Source: Cal Matters
We apply for jobs online; buy and sell any item we want online; and even go to school online. To access the limited spots in an affordable housing development, however, one has to fill out paper forms — over and over again. In 21st-century California, a simple, practical, online application for available affordable housing is long overdue.
Assembly Bill 1961, authored by Assembly members Jesse Gabriel of Van Nuys, Evan Low of Cupertino and Buffy Wicks of Oakland, would create such a database, allowing Californians who qualify the chance to apply online for a lower-cost place to live.
The bill, which passed the Assembly Housing and Community Development Committee unanimously with bipartisan support in April, was drawn directly from the experiences of people who live in affordable housing, many of whom struggled mightily to get into the apartments where they live now.
Willie Stevens of Oakland, a retiree, remembers taking the bus to unfamiliar neighborhoods, then searching for the application office at each affordable housing development to add his name to a waitlist — a process he repeated 30 or 40 times. Because he was couch-surfing, and his address changed frequently, he had to then call to notify those 30 or 40 offices to keep him on the waitlist at each one. It took him a year to find a place.
An online portal with user profiles for all applicants could have kept Stevens’ information up to date and made the process exponentially easier.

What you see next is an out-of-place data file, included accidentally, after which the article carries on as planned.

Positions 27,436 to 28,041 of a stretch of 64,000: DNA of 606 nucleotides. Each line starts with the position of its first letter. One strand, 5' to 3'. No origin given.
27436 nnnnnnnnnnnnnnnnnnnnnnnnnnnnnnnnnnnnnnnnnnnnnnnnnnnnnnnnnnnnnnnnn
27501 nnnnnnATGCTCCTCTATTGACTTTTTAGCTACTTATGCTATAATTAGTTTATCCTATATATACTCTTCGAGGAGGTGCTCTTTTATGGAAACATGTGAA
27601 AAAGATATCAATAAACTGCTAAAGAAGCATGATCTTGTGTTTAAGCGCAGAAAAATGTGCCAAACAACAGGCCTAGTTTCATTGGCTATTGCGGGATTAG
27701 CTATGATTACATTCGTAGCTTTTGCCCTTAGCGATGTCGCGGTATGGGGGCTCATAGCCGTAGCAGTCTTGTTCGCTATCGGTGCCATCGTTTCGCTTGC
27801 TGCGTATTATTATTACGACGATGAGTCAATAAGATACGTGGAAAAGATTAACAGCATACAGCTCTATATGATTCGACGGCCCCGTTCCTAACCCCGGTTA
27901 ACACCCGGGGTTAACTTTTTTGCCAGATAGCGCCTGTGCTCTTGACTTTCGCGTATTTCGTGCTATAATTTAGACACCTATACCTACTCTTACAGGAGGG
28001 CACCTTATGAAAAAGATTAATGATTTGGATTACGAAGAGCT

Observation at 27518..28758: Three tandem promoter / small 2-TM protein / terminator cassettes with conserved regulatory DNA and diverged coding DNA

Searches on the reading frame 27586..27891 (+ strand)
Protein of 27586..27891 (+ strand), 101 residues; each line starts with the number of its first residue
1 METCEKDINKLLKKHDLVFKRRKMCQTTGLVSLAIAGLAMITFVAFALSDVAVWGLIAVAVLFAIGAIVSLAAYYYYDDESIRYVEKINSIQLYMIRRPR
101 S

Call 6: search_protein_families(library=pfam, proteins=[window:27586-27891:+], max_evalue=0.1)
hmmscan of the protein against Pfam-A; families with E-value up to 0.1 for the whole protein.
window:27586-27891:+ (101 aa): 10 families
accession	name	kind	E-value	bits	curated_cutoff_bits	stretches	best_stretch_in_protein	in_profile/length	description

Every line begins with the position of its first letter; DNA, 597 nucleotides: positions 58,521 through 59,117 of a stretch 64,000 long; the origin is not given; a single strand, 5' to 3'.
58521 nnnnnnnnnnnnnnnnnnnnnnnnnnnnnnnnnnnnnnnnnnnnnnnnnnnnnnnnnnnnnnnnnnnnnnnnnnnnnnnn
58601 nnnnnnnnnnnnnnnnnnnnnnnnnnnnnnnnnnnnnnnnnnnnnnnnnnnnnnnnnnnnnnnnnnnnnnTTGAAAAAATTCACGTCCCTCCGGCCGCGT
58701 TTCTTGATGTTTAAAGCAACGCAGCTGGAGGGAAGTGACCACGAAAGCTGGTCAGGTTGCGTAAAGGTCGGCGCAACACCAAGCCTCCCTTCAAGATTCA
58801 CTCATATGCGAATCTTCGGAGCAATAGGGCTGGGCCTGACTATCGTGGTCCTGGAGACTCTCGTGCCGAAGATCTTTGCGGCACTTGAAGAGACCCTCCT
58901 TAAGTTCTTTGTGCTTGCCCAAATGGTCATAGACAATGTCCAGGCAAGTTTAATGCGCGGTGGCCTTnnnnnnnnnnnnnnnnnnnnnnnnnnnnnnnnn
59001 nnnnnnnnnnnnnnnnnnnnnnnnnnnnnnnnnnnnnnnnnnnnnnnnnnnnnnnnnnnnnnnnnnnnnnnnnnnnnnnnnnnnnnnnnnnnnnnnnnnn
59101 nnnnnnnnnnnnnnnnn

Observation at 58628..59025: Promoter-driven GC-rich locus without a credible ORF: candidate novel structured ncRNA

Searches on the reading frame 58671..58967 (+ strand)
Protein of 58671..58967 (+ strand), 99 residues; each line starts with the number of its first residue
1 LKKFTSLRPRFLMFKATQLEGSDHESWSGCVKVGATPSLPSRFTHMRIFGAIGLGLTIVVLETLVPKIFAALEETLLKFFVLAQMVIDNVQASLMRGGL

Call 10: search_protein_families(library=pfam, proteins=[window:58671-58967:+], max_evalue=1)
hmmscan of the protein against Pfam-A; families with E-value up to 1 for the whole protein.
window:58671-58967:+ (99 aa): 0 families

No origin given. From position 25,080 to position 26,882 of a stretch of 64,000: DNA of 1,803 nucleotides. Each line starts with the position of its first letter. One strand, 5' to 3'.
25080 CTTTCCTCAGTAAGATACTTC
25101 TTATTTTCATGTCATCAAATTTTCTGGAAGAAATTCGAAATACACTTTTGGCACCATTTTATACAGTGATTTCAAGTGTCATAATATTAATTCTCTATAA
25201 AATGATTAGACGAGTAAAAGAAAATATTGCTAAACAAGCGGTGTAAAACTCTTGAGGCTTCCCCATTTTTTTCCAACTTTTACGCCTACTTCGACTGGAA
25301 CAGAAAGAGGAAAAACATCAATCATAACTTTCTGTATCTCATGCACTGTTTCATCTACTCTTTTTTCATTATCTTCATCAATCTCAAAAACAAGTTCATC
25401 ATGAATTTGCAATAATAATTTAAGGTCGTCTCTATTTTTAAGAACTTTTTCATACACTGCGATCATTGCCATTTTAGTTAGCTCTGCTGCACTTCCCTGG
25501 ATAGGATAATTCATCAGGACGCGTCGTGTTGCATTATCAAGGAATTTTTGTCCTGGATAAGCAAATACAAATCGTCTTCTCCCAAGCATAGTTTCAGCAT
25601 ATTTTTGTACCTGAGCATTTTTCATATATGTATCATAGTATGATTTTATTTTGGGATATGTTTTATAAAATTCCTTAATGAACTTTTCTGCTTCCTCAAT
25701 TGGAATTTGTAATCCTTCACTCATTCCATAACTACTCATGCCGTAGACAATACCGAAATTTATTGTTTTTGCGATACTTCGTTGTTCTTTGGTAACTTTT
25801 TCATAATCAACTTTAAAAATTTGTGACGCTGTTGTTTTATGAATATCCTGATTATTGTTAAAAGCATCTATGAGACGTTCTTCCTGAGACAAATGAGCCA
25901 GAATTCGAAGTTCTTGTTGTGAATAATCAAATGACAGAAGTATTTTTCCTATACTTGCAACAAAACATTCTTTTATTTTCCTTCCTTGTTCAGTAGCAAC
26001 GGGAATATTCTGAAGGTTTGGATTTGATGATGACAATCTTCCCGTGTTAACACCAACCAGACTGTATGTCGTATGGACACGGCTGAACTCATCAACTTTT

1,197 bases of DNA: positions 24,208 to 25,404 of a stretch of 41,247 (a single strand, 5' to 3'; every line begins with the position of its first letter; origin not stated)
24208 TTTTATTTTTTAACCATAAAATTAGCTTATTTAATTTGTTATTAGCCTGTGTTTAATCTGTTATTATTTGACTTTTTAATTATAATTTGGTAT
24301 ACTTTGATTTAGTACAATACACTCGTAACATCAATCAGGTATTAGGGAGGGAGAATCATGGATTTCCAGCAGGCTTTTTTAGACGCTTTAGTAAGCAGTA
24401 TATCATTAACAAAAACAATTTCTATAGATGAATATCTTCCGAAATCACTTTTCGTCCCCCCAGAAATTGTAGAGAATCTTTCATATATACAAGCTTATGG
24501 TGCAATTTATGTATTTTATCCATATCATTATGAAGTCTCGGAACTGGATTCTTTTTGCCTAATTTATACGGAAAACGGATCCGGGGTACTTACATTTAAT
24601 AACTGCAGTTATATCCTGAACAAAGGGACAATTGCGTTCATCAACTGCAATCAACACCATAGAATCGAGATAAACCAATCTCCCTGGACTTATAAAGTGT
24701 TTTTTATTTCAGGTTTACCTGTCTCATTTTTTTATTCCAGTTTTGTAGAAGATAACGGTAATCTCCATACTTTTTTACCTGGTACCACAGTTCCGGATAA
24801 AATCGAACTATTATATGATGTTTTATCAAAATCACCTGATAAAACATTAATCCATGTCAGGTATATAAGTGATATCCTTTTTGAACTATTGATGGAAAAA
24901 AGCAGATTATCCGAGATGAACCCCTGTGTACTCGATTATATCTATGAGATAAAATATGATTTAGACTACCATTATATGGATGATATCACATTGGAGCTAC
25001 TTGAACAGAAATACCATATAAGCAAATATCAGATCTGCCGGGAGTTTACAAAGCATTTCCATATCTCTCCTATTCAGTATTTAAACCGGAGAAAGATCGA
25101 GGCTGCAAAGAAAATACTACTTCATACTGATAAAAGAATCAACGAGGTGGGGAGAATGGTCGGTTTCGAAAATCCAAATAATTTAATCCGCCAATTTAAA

Californians like Stevens who are couch-surfing, living in their cars, sleeping in shifts because they have so many roommates, or raising kids on a budget, need fast housing solutions. That’s a lot of people: Eighty percent of poor Californians live in households with at least one working adult. But right now, to have a shot at affordable housing, they have to take days off work or school and spend money on transportation to apply in person at each development that might have an open spot.
According to the National Low Income Housing Coalition, of the 1.3 million extremely low-income households in California, some 31% are seniors and another 13% are disabled. Disabled and senior Californians, two groups at high risk of homelessness, would benefit enormously from an online system that would enable them to apply from home and fill out a common form just once. In rural parts of California, where low-cost housing is spread out across long distances, an online portal is a no-brainer.
An online application system also broadens affordable housing accessibility for the 44% of California households in which languages other than English is spoken. AB 1961 would open up the universe of affordable housing to people who otherwise would be unlikely to fill out an English-only application form (much less 30 or 40 of them), expanding the opportunity to spend much less on rent at a time when market-rate rent just keeps going up.
AB 1961 requires the Legislature to appropriate funds to the California Department of Housing and Community Development for this purpose.
A one-stop shop, which AB 1961 would create online, would ease the burden of so many people already struggling to get by. We know we need far more affordable housing in our state, but in the meantime, AB 1961 would make it much easier to apply for what we’ve got.